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Stop Wondering, Take Action on Your Combustible Dust

Stop Wondering, Take Action on Your Combustible Dust
Knowing the combustible properties of the dust handled at your facility is often the first step toward avoiding a devastating dust explosion. It is essential to complying with your regional standards and for the safety of your industrial process because the data generated from dust testing is used to:
  • Identify at-risk areas within your building, rooms, workspaces and process.
  • Make safe handling and process improvements to reduce the risk of combustion.
  • Design explosion prevention, mitigation and protection systems for your unique hazards.

A variety of dust tests may be performed to provide different types of essential data.

Dust testing often begins with a Screening Test, also known as a Go/No-Go test, which answers the question of whether the dust is indeed explosive. The data is used to identify which materials throughout your process are susceptible to an explosion.

A Severity Test determines how explosive the dust is if combustion were to occur. This test calculates the dust’s Kst (rate of pressure rise) and Pmax (maximum pressure), which is critical to have documented when designing any necessary explosion protection systems.

The Minimum Explosible Concentration (MEC) and Limited Oxygen Concentration (LOC) tests help identify where dust explosion hazards may exist. The MEC indicates how little concentration of dust is needed for combustion, and the LOC is the same but with oxygen. 

Finally, the Minimum Ignition Energy (MIE), Minimum Ignition Temperature (MIT) and Minimum Auto Ignition Temperature (MAIT) determine the sensitivity of the dust to an ignition source: spark energy, surface temperature and heated air, respectively.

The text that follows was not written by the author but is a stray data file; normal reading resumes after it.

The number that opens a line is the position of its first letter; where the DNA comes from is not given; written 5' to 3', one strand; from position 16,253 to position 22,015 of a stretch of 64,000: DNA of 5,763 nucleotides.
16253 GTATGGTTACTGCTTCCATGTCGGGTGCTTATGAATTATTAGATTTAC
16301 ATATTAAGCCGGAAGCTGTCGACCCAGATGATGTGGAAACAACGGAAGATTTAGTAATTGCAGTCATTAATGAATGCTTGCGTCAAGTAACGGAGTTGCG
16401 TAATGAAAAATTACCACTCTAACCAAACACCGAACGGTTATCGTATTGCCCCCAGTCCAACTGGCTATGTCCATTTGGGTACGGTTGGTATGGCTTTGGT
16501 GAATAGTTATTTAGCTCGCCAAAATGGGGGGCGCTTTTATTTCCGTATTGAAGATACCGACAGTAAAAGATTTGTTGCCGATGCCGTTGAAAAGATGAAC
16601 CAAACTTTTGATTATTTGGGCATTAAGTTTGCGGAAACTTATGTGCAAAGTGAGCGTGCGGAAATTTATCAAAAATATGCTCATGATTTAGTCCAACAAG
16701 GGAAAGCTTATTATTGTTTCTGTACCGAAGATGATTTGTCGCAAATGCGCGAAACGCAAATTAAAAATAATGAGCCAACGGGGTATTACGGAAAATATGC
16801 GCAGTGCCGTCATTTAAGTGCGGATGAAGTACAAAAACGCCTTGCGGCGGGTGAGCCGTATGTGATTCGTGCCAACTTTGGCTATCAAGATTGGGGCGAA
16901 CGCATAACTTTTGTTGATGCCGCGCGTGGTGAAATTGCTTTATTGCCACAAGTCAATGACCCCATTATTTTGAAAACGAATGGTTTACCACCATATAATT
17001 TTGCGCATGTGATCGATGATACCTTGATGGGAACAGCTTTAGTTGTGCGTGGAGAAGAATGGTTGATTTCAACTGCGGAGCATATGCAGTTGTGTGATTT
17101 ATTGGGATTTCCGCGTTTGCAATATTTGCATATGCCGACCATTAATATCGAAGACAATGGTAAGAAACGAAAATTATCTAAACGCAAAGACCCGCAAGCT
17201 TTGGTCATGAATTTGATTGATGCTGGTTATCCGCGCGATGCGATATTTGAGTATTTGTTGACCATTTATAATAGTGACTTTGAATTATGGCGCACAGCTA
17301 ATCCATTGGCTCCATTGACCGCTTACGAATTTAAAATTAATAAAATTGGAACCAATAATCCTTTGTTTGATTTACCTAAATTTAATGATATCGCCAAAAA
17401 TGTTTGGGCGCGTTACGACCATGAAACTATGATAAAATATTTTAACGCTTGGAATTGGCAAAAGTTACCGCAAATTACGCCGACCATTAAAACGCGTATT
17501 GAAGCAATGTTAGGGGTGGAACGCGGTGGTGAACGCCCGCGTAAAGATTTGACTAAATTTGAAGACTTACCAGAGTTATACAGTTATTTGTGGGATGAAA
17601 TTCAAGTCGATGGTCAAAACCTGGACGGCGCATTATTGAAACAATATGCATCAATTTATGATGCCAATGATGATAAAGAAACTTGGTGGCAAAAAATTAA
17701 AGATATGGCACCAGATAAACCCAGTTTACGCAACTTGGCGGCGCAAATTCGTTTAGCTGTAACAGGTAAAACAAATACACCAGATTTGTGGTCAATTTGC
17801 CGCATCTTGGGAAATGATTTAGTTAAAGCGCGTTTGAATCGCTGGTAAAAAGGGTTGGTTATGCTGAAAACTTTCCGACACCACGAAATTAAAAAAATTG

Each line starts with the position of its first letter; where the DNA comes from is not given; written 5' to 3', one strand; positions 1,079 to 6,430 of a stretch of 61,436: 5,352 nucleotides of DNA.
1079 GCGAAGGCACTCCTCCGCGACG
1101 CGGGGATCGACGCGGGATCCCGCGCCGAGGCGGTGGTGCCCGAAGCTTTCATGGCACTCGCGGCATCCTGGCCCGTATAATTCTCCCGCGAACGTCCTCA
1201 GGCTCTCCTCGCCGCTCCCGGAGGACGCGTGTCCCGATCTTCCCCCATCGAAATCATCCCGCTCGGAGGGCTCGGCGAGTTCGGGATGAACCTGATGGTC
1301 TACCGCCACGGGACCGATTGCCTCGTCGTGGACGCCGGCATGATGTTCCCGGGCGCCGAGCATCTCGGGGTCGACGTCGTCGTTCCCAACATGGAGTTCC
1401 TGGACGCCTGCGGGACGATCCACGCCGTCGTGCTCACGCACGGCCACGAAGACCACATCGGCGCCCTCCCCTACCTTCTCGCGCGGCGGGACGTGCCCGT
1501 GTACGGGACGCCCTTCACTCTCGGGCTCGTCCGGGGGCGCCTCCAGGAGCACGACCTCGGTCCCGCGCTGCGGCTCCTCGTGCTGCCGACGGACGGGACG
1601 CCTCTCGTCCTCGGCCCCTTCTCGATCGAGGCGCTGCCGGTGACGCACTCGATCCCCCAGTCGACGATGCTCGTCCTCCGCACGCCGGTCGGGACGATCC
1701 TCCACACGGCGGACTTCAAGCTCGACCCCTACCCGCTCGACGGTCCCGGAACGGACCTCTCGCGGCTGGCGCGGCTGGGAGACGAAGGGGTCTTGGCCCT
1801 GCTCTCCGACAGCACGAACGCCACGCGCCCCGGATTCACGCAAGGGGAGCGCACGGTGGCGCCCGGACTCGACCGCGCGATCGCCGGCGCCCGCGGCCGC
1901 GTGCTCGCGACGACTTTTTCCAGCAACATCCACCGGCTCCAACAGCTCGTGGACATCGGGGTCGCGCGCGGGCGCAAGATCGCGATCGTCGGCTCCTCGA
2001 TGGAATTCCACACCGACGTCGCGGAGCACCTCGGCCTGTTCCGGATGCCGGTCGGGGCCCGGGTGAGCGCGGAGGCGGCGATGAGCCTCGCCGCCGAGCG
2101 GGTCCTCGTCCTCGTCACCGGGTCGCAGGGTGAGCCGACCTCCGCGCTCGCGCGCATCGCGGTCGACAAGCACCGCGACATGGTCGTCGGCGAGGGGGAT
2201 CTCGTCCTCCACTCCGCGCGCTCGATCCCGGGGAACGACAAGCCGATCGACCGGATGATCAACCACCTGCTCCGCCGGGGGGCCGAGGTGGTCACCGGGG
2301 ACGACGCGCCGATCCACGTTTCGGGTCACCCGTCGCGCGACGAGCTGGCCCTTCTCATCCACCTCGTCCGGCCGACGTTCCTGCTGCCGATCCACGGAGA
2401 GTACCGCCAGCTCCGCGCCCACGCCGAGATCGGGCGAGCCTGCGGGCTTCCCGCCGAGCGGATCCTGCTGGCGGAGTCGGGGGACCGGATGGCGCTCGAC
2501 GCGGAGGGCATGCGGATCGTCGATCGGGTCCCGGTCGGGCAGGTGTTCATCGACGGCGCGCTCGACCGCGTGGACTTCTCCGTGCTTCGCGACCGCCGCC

Armed with this information, process improvements may be made to your facility to reduce the risk of ignition. For example, let’s say the tested dust’s MIT is 1000℃. An explosion safety consultant can work with your facility’s engineers and safety managers to identify any hot spots or surfaces that exceed the dust’s MIT. Once those areas are documented, measures may be taken to either reduce the temperatures of those hot surfaces or to monitor them to ensure they don’t exceed the dust’s MIT. 

This strategy is called “explosion prevention.” However, preventing combustion is rarely guaranteed, so “explosion mitigation” may also be recommended in the form of explosion vents, suppression, and valves to protect against the worst-case scenario. When designing these systems, this is where the data generated from the Severity Test is needed, which will affect various design elements such as how far away from the vessel should explosion isolation valves be placed or how much space is required for an explosion vent. 

If you need help with testing your dust, interpreting a previous dust test report, performing a risk assessment to identify your hazards or general consultancy, Fike’s global team of experts are here to address any of your needs regarding explosion protection.

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